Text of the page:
The Liechtenstein Institute on Self-Determination's Project on Gender in the Global Community and the NGO Watchlist on Children and Armed Conflict will convene a workshop, "Addressing Child Protection in Conflict Mediation: Charting a Way Forward," on Tuesday, July 15, 2014, at the Princeton Club of New York. The objective of this workshop is to bring together international policy makers and actors engaged in mediation and peacemaking and UN member states and entities engaged with the UN’s Children and Armed Conflict agenda in order to discuss and identify specific, concrete, and targeted actions that can be taken to promote child protection in ceasefire and peace agreements.
Since it adopted its first thematic resolution on children and armed conflict, S/RES/1261 (1999), the UN Security Council has repeatedly called on parties to ensure that the protection of children is taken into account during peace negotiations. As recently as March 2014, the Council unanimously reconfirmed this notion with resolution 2143, which urges member states, United Nations entities, and other concerned parties to ensure that child protection provisions, including those relating to the release and reintegration of children formerly associated with armed forces or armed groups, are integrated into all peace negotiations and peace agreements.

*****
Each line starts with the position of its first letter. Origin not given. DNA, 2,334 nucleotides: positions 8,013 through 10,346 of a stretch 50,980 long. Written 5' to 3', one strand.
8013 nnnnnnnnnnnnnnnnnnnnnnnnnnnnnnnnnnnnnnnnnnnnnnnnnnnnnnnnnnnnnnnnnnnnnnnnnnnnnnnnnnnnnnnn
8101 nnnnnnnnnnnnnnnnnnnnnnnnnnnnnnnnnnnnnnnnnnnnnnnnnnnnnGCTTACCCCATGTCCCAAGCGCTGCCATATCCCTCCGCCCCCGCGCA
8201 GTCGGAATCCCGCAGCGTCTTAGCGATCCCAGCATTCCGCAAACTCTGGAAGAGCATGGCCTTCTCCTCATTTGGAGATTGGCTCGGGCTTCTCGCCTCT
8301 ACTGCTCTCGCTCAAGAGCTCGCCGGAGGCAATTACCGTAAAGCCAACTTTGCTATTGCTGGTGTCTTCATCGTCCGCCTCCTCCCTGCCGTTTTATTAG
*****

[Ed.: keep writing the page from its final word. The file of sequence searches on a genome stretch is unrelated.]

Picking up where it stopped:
In her 2013 report to the UN General Assembly, Leila Zerrougui, Special Representative of the UN Secretary-General on Children and Armed Conflict, also highlighted the need to mainstream children’s concerns in the peacemaking process, but problems of implementation persist and the mainstreaming of children's issues in peace processes have not effectively been translated into practice. The 15 July workshop intends to build on and complement the Security Council’s efforts towards the mainstreaming of child protection in mediation by charting a way forward; identifying specific and concrete actions; and promoting the issue in ongoing ceasefire and peace agreement negotiations. The workshop will consist of two working sessions devoted to (1) the identification of child protection language in peace agreements, and (2) finding an innovative and targeted approach to address child protection in ceasefire and peace agreements.
This is the third Children and Armed Conflict workshop convened by LISD's Project on Gender in the Global Community and Watchlist since February 2013, and will serve as the launch of a multi-year LISD-Watchlist project on promoting child protection in conflict mediation.
Participation in the workshop is by invitation only.